2024 Gartner® report: Tips to bolster your disaster recovery program
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March 25, 2024

Creating an IT disaster recovery plan template: 6 steps with example for guidance

Imagine this: your critical IT systems go down. Servers crash, data becomes inaccessible, and your business grinds to a halt. In today's digital world, such a scenario can be devastating. But there's hope! A well-crafted IT disaster recovery plan template is your insurance policy against unforeseen disruptions, ensuring a swift and smooth recovery.

A disaster recovery plan (DRP) template outlines the sequence of tasks your organization will take to recover applications from a disaster, minimizing downtime and ensuring business continuity. But creating one from scratch can seem daunting. That's where a DRP plan template comes in – a pre-defined framework to leverage across all of your applications and services.

What is an IT disaster recovery plan template?

An IT disaster recovery plan template is a crucial runbook that outlines the end-to-end process and sequence of steps your organization will take to recover applications from a disruptive event, such as a power outage, cyber attack, or hardware failure. Having a well-defined IT disaster recovery plan template ensures you have comprehensive and efficient application recovery plans across your important business services that are ready to execute in the event of a disaster. This article guides you through creating a comprehensive IT disaster recovery plan template, including essential steps, valuable examples, and practical guidance for crafting an effective plan.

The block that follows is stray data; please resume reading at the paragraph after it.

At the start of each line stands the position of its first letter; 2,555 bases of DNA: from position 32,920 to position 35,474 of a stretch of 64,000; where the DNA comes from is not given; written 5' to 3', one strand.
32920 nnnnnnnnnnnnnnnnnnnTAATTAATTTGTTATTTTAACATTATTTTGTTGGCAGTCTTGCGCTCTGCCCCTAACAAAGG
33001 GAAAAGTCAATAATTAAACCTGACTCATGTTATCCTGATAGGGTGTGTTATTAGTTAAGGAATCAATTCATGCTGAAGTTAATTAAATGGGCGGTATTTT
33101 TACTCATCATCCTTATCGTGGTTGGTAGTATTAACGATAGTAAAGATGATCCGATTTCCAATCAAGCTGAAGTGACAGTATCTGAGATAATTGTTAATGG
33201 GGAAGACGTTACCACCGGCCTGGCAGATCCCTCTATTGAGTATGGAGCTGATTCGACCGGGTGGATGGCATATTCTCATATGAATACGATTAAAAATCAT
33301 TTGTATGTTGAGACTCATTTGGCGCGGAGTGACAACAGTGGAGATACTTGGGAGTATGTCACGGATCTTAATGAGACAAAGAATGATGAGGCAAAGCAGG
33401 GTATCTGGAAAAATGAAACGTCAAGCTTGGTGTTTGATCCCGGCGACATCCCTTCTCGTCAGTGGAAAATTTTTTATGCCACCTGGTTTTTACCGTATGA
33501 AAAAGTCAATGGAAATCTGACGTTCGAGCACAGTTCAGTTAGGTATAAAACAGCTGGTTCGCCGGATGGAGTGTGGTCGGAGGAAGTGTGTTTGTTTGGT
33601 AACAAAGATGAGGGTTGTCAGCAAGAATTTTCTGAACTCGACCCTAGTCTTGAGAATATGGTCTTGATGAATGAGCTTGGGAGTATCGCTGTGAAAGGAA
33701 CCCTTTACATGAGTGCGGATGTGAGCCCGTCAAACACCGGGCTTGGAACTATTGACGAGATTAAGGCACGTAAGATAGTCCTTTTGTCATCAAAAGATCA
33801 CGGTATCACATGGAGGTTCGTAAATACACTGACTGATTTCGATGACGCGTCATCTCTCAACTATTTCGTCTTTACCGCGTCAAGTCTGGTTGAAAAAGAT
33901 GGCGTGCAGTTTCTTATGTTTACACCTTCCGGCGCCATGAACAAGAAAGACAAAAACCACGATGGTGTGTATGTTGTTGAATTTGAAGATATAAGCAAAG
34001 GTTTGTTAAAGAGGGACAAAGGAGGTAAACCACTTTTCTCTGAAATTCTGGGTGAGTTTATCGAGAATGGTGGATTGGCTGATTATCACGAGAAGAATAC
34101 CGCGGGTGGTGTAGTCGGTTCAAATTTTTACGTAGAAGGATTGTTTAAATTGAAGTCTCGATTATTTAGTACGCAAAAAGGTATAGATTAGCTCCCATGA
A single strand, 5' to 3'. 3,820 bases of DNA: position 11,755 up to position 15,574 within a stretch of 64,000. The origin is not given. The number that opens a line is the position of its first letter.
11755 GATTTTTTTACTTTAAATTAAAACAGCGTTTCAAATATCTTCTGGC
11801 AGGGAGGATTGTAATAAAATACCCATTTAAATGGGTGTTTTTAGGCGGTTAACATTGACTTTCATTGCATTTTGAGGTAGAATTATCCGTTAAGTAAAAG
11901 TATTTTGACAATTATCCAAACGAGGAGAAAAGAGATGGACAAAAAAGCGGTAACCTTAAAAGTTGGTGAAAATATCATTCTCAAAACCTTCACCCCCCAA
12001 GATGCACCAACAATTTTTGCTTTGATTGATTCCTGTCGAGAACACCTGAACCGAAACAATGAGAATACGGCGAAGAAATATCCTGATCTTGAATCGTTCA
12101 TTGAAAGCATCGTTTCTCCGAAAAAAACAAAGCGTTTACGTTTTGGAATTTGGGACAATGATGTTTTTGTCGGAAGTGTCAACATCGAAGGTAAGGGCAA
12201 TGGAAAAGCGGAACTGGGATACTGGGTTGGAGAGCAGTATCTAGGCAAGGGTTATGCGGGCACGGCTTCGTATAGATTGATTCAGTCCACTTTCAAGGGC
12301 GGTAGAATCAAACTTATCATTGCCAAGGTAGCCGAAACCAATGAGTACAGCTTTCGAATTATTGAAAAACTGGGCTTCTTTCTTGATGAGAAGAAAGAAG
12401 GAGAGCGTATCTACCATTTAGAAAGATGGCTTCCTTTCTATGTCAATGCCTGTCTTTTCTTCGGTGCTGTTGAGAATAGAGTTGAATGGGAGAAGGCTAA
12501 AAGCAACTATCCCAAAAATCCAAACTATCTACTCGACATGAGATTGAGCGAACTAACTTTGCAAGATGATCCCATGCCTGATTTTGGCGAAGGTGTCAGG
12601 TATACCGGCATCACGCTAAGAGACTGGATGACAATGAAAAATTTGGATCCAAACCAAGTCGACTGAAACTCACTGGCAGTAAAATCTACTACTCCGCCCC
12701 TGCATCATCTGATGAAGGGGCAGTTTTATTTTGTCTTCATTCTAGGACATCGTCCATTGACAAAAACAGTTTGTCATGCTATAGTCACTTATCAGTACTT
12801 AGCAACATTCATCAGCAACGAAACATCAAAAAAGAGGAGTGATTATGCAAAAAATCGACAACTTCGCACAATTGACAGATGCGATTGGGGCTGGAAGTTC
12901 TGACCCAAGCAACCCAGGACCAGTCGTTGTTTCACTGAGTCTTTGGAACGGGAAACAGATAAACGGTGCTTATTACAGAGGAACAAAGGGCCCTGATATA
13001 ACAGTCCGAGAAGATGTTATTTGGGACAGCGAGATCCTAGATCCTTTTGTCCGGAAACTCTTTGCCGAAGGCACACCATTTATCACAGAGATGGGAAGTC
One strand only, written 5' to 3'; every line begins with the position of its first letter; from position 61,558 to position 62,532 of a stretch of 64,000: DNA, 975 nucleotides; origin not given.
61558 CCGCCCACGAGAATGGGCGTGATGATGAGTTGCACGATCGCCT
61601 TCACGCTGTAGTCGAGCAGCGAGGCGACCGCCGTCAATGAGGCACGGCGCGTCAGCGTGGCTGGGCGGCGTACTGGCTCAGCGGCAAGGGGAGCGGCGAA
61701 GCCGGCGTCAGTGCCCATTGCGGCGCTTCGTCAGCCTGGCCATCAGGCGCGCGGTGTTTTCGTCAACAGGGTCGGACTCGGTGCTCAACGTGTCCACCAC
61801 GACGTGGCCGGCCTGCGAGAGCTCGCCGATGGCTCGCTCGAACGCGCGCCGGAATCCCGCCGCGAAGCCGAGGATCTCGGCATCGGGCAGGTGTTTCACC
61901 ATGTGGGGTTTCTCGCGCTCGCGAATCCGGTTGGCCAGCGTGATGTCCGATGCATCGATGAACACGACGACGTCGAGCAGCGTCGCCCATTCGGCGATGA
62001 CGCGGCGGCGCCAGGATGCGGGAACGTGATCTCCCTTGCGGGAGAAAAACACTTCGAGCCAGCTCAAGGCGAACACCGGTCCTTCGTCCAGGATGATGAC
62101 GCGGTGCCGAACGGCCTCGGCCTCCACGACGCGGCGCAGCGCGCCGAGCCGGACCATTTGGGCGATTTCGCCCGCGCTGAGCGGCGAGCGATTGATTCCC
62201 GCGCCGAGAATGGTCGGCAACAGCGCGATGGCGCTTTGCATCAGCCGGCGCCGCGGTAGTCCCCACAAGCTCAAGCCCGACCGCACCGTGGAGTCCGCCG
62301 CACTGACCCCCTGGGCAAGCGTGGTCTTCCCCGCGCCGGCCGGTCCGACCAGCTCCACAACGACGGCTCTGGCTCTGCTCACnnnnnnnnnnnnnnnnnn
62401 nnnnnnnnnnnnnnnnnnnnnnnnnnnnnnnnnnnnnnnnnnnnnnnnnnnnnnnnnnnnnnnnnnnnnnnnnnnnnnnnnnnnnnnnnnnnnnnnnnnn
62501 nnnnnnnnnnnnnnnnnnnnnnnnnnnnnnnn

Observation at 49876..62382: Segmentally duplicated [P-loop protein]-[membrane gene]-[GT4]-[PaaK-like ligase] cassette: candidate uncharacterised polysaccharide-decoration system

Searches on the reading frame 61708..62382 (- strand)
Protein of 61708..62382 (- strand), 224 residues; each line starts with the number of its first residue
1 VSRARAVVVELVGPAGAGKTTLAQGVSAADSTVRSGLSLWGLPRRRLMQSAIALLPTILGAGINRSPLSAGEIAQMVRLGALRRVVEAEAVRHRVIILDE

Why use a disaster recovery plan template?

Creating a disaster recovery plan from the ground up takes time and resources. A template provides a solid framework, ensuring you cover all the essential elements. It helps you:

  • Save time: Focus on customizing the template to your specific needs instead of reinventing the wheel.
  • Maintain consistency: Ensure a clear and well-organized IT DRP template structure that is easy for everyone to understand.
  • Don't miss anything: The template acts as a checklist, guaranteeing you address critical IT disaster recovery plan procedures. An IT disaster recovery plan checklist is an important guide which outlines essential steps and procedures for organizations to rapidly restore IT systems and data following a disaster.

How to develop an IT Disaster recovery plan

Organizations typically orient their technology estate around applications or services. These are groupings of individual technology services (such as application code, compute resources or a database), that underpin the provisioning of a business service. It makes sense, therefore, to define recovery plans at this level. This allows for individual application-based recovery, but also to recover hundreds or thousands of applications when faced with a total loss scenario.

Runbook templates are the mechanism for defining recovery plans. Think of templates as the definition of what you want to execute and run, with a runbook being the resulting actionable set of tasks that you actually execute and run.

Defining a template at a service or application level allows you to define a common recovery approach across all of your applications and then create recovery plans specific to that application. Augmenting the definition of your recovery plan with configuration management database (CMDB) data ensures a rich description of the actions and activities required to recover your application.

Furthermore, having added organization-specific data to each recovery plan allows these plans to be executed in combination with each other, to effect the recovery of a larger logical unit, such as an important business service, cloud availability zone, or datacenter.

Building your IT disaster recovery plan template: Step-by-step with examples

Proactive planning is paramount in mitigating the chaos and financial losses associated with IT-related disasters and outages. Building an IT disaster recovery plan (DRP) template provides a clear, step-by-step guide for your IT teams to follow in the event of an outage. Automating specific tasks can save valuable time and minimize errors during a critical situation.